Currently reading: Ford details two new EV platforms; solid-state batteries likely by 2030
Blue Oval to launch new EV architecture, universal software stack and innovative Ionboost compact batteries
Autocar
News
2 mins read
26 May 2021

Ford has announced a pair of dedicated EV platforms at its online Capital Markets Day, alongside a pledge to ramp up its connectivity capabilities and EV investment drive. 

The firm expects 40% of its global sales to be fully electric vehicles by 2030 and, under the new Ford+ strategy, has boosted its EV development spending to more than $30 billion (£21.2bn) by 2025. This will fund the conception of a pair of new modular EV platforms, as well as an array of battery technologies that could reduce manufacturing costs, increase usability and minimise environmental impact. 

Crucial to the firm's renewed electrification push will be the introduction of a bespoke rear- and all-wheel-drive platform that, between now and 2030, will be used for a wide variety of vehicles in the active, commercial, pick-up, rugged SUV and full-sized SUV segments. 

It will be joined by a larger architecture that will be used for vehicles in Ford's crucial full-sized pick-up and commercial markets. However, Ford will continue to use Volkswagen's MEB platform for mid-sized passenger cars in Europe from 2023, given its German strategic partner's relative strength in that segment.

Together, the two platforms will drastically reduce manufacturing costs, increase scalability and boost profit margins per vehicle. Ford expects it will be able to share 80% of vehicle components across its entire portfolio. 

Aside from the planned platforms, the headline technology news at Ford's Capital Markets Day was the announcement of a new IonBoost battery programme, developed under the same ethos as the brand's downsized Ecoboost petrol engines. Ionboost Pro batteries will be used for commercial vehicles, which tend to have different use cycles compared with passenger cars.

Beyond that, Ford expects it will be able to bring "long-range, low-cost" solid-state batteries to market by the end of this decade, following its expanded investment, earlier this year, in battery engineering firm Solid Power.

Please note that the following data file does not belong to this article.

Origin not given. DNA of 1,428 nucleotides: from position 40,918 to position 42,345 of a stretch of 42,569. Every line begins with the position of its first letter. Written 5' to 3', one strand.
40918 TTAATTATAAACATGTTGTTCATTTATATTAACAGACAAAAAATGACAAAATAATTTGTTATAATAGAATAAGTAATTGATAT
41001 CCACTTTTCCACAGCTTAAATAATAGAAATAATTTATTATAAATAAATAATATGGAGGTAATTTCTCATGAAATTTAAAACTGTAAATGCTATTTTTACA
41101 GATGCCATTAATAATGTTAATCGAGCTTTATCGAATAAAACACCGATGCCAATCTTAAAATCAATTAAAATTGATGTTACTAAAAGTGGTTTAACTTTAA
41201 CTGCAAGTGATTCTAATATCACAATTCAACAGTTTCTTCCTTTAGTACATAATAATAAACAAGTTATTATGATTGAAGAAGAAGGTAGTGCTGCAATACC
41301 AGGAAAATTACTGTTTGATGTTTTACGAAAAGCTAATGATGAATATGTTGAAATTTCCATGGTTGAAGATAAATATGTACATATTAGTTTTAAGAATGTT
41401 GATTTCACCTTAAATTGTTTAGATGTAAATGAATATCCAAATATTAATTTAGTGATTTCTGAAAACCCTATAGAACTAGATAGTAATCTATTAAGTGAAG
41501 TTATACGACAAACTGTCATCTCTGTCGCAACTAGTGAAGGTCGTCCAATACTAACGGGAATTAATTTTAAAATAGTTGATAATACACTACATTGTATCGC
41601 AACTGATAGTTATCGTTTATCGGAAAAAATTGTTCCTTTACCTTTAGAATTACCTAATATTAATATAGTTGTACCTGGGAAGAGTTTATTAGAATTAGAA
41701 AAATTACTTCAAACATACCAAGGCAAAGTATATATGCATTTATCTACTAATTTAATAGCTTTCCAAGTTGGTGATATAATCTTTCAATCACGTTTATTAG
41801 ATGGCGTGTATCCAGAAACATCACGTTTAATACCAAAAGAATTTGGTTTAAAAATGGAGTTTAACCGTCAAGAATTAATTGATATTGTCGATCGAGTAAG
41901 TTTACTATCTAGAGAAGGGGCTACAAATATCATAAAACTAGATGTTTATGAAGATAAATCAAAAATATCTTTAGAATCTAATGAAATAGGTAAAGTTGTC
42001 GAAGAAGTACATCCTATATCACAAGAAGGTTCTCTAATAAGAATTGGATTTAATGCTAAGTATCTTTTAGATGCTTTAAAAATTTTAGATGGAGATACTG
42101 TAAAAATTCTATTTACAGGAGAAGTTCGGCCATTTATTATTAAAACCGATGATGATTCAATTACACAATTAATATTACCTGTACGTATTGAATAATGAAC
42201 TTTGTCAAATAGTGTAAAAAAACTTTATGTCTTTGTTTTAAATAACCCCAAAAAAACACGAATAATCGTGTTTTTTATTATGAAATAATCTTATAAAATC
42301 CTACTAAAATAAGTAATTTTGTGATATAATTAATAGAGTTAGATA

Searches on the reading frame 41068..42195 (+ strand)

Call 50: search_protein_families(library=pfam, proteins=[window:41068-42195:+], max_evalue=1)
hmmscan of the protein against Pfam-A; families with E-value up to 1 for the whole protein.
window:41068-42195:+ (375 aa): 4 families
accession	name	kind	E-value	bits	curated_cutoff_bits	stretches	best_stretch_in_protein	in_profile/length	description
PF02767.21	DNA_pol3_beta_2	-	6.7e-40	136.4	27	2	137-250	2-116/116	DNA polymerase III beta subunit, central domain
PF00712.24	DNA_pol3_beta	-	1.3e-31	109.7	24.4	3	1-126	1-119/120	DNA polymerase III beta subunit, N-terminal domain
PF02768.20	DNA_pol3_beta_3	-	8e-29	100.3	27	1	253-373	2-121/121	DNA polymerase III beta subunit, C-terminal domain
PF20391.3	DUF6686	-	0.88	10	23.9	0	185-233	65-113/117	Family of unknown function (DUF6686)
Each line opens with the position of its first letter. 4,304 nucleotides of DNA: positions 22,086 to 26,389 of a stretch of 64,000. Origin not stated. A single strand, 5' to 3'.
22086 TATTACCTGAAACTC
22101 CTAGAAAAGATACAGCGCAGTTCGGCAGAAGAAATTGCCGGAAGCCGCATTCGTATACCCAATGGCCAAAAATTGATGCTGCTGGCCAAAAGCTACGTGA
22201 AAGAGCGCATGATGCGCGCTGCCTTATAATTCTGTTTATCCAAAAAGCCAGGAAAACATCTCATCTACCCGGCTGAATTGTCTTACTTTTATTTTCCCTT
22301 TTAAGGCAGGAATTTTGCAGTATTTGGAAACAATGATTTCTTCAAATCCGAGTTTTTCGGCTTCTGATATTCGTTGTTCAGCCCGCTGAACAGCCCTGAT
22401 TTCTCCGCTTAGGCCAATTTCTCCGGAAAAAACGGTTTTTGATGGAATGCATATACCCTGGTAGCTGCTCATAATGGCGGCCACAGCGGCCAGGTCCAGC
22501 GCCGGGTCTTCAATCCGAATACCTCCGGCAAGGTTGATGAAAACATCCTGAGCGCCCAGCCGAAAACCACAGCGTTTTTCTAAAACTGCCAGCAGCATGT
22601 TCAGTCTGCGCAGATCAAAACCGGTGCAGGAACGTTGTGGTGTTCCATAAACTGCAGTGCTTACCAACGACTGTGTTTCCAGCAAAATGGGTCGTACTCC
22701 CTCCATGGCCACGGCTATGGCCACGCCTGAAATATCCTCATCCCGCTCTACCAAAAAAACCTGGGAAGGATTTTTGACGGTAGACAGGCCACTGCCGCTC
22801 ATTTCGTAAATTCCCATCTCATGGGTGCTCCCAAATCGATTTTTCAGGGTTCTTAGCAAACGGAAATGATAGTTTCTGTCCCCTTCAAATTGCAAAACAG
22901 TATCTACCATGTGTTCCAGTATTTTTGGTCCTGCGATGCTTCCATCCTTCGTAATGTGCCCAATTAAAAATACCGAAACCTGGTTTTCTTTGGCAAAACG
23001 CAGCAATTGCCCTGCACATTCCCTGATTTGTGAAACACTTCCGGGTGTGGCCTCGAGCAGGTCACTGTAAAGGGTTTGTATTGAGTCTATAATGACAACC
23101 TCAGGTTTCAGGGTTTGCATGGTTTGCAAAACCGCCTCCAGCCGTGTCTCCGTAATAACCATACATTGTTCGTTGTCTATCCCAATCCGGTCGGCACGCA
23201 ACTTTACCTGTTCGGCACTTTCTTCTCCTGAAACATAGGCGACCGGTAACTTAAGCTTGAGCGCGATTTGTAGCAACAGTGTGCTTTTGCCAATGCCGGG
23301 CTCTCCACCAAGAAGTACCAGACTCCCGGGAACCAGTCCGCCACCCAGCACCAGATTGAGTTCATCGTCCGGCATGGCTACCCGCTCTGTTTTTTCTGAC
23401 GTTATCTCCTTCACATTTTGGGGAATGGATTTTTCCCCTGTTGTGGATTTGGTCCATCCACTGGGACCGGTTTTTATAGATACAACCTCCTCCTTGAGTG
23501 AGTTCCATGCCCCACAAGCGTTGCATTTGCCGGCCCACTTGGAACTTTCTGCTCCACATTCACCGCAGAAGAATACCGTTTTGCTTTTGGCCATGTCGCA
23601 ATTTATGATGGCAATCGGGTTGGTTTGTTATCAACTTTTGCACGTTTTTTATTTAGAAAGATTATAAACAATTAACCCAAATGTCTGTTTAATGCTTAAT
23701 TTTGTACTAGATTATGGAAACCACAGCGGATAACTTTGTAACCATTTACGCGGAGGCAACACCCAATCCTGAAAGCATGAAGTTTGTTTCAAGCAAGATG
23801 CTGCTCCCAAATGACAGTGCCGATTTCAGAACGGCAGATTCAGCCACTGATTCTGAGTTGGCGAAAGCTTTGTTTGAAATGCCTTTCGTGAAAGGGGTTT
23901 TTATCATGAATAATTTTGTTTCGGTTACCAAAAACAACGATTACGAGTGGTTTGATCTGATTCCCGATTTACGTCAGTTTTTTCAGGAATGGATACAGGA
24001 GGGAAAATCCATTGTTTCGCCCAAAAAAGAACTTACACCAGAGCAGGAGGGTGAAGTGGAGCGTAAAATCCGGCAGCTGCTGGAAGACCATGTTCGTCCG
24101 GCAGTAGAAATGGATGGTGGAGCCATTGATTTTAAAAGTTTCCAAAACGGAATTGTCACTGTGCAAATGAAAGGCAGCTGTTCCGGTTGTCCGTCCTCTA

Ford has partnered with Korean company SK Innovation to form BlueOvalSK, a battery production outfit that will produce 60GWh worth of power units per year for Ford and Lincoln vehicles at two separate sites in North America. A new 'Ion Park' facility has been opened in the US as a dedicated centre for the manufacture, development and enhancement of the company's battery technologies. 

Following recent announcements regarding the connectivity capabilities of its new Mach-E and F-150 models, Ford has also outlined a bold plan to ensure its vehicles are 'always on' - connected to the cloud, capable of receiving comprehensive over-the-air updates and offering enhanced entertainment and safety functions - all while reducing development costs and boosting revenue. 

It marks the company's transition away from a conventional retail business and comes in line with a prediction that it will have sold 33 million over-the-air-enabled Ford and Lincoln models by 2028. 

READ MORE

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Andrew1 26 May 2021
@NavalReserve
The Government and local authorities will give you a few reasons to buy one sooner than you think.
NavalReserve 26 May 2021
Low cost long range batteries by the end of the decade.

Yet another good reason not to buy an EV any time soon

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